Review of Wexler GPR109 server platform, 2-way 1U machine with PCI Express Gold-Fingers technology
These servers are built using motherboards and chassis from AIC (Advanced Industrial Computer), a rather old OEM for server hardware , storage systems and various industrial solutions electronics. One of the advantages of AIC equipment is an extended product life cycle - more than 5 years, while the main manufacturers of server equipment do not go beyond 3 years. This is of great importance for professional solutions. AIC's server arsenal includes quite unique solutions, such as a 2-node 4-processor 1U server with a redundant power supply, or motherboards supporting up to 72 PCI Express Gen 2 lanes . We will find out how it looks not on paper, but live, using the Wexler server based on the Wexler GPR109 server platform (hereinafter simply Wexler GPR109).
Wexler GPR109 Features
Wexler GPR109 is a 2-processor Intel-based barebone server platform for high-density computing systems. It is marketed as a low-cost solution for Web applications, data processing systems, email applications and digital content finalization. In general, for most tasks, perhaps, except for those that have a high load on the disk subsystem, since it supports installing only up to four 3.5 " Hot-swappable SATA hard drives.
Key Features of Wexler GPR109
- Form Factor - 1U
- Motherboard - AIC family CASTOR
- Supports up to two Intel Xeon X5xx0 Nehalem processors
- 12 DIMM DDR3 800/1066/1333 Registered ECC SDRAM slots up to 192 GB
- Chipset - Intel 5520 Tylersburg-EP + Intel ICH10R
- 1 PCI Express 16x slot
- 1 PCI Express 8x slot
- Possibility to install full-size, 2-slot expansion cards
- 1 internal low profile PCI Express 8x slot
- Compatible with the AIC Aquarius riser family. PCI-X, PCI 32, PCI 64 support
- Intel 82571EB Gigabit Ethernet Dual Port Controller
- Intel 82574L Single Port Gigabit Ethernet Controller
- Intel 82567LM Gigabit Ethernet Single Port PHY
- 4 RJ45 ports
- Intel ICH10R Controller
- 4 hot-swappable SATA2 drive bays
- RAID 0, 1, 10 support
- IPMI 2.0 Aspeed AST2050 Controller
- iKVM + Media redirection, SMC support
- Full remote hardware monitoring, with AES-128 encryption, with machine power on/off
- Power supply unit - EMACS 500 W.
- Supplied complete with rack mount rail.
From the characteristics it is worth noting the lack of support for RAID 5, support for PCI Express 8x expansion slot in Mini format, as well as the use of the Aspeed AST2050 processor for remote administration, which supports IPMI over LAN. But the most interesting thing is the Max IO technology, which allows converting the existing thirty-six PCI Express Gen2 lanes into almost any combination of PCI Express Gen1 and PCI Express Gen2 slots, including support for proprietary PCI 32 bit, PCI 64, and PCI-X. The choice is made by jumpers on the motherboard and a large family of risers for the AIC Aquarius motherboard. This versatility greatly simplifies the commissioning of equipment and the use of existing equipment. Well, let's see what the server is.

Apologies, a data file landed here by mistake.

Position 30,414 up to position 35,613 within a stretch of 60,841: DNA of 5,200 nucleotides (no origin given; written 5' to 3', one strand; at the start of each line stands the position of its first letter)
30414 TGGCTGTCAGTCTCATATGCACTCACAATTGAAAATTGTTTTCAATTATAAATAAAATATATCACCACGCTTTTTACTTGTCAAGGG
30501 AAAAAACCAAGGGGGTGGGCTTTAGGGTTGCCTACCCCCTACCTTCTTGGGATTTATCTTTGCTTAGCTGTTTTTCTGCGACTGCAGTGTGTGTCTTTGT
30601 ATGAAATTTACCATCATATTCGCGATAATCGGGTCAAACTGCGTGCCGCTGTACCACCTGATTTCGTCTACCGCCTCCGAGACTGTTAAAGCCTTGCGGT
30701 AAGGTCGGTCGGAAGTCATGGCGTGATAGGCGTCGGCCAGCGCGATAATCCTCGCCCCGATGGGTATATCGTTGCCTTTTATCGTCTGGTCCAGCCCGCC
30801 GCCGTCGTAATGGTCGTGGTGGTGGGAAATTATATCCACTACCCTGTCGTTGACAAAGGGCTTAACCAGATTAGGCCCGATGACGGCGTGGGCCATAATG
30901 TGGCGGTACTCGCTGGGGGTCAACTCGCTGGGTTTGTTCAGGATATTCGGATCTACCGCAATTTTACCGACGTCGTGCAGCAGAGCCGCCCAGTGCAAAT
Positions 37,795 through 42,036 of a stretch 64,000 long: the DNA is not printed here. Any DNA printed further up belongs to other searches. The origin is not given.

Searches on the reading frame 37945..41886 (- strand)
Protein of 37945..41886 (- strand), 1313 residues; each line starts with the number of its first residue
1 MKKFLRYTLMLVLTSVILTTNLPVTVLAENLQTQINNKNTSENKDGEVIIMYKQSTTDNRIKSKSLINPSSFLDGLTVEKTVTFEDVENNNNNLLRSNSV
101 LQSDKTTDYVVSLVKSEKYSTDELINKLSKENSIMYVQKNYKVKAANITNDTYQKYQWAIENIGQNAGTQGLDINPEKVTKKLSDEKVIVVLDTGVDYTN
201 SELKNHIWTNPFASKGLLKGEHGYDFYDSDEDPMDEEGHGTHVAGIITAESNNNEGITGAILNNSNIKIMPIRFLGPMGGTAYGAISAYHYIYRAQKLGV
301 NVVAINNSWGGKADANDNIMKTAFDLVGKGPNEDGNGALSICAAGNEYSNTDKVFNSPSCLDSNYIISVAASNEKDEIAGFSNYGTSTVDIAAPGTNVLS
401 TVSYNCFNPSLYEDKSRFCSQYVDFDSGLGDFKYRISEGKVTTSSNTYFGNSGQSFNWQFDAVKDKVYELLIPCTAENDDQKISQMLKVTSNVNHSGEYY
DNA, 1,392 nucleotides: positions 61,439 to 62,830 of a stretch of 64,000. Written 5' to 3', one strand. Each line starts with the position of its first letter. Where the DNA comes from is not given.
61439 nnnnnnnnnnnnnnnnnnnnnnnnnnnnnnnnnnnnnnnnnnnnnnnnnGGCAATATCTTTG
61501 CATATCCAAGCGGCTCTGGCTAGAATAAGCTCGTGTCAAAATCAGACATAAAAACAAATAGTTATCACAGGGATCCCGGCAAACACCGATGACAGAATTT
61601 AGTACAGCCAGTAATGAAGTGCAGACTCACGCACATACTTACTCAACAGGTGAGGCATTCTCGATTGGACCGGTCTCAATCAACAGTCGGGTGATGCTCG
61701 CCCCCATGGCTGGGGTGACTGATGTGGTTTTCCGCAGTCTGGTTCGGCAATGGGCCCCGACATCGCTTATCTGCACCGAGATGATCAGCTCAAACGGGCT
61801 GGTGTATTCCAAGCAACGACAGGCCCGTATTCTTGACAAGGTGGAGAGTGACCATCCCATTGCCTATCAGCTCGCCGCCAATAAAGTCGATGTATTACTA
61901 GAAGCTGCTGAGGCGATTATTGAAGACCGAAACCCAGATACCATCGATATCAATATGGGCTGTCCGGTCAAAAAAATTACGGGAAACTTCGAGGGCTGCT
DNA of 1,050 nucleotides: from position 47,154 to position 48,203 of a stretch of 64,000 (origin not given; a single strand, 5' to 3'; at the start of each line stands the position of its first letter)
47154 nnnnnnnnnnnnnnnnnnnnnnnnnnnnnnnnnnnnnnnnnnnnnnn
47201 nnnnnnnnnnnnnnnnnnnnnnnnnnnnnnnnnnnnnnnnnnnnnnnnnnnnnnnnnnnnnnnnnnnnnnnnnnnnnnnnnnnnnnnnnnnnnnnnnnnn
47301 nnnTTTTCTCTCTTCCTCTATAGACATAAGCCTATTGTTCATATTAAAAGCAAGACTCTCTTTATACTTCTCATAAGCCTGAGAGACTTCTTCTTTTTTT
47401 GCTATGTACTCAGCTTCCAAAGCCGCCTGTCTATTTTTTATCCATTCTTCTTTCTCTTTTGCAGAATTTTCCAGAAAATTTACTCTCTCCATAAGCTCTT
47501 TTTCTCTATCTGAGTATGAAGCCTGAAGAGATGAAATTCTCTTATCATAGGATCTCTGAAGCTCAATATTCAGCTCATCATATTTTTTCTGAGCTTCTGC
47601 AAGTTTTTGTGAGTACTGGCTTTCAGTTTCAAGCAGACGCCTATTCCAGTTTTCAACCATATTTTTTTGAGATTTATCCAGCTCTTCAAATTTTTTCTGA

Wexler GPR109 construction
The first impression of the Wexler GPR109 platform is twofold: on the one hand, the rough design gives the impression of oak reliability and the absence of unnecessary "tweaks" for which no one wants to pay. On the other hand, everything is somehow too simple. We got a version without a built-in DVD drive for testing, but it won't hurt us.
The front panel looks simple: trays for four SATA disks are located across the entire width, strong handles for transferring and removing the machine from the rack are installed along the edges of the case, each of them has two ears for mounting bolts. Reliable, you won’t say anything.
Trays for hard drives, as it should be, have ventilation grilles on the front panel, however, the grilles take up a small area, and the holes themselves are too small. There could be more for better ventilation, but this is more than enough for SATA drives. But large ventilation grilles are installed in the upper part of the front panel, but only from the front side. A DVD drive should be installed on the right above the two hard drives.
On the left, above the first HDD, the information panel is located. It has one USB 2.0 port, Power and ID buttons, as well as LED indication. Despite the fact that the server's motherboard has an ATI ES1000 video chip with support for output to two monitors in the "clone" mode, the second VGA port is not displayed on the front panel. And the presence of only one USB 2.0 in front makes it pointless to try to connect KVM from the front of the server. To the right of the USB port there are two buttons pressed by the handle from the handle, their purpose is unknown.
In general, the lack of signatures is a strange feature of the Wexler GPR109 case - they are not found on hard drives, which is generally forgivable (stickers can be used), or on the LED status indication, which is already serious. We hope that this is a sign of a novelty, because we have tested the first sample of Wexler GPR109 in Russia. Another distinctive feature of the chassis is the ability to lock the HDD trays with a key. Perhaps in some cases this will be required.
The server chassis has ventilation holes on the sides , one for additional air intake, and the other, at the back, for extracting a hot stream. Moreover, the rear grill is located on a corner, and air can escape both sideways and down - this is good for cramped 19-inch cabinets.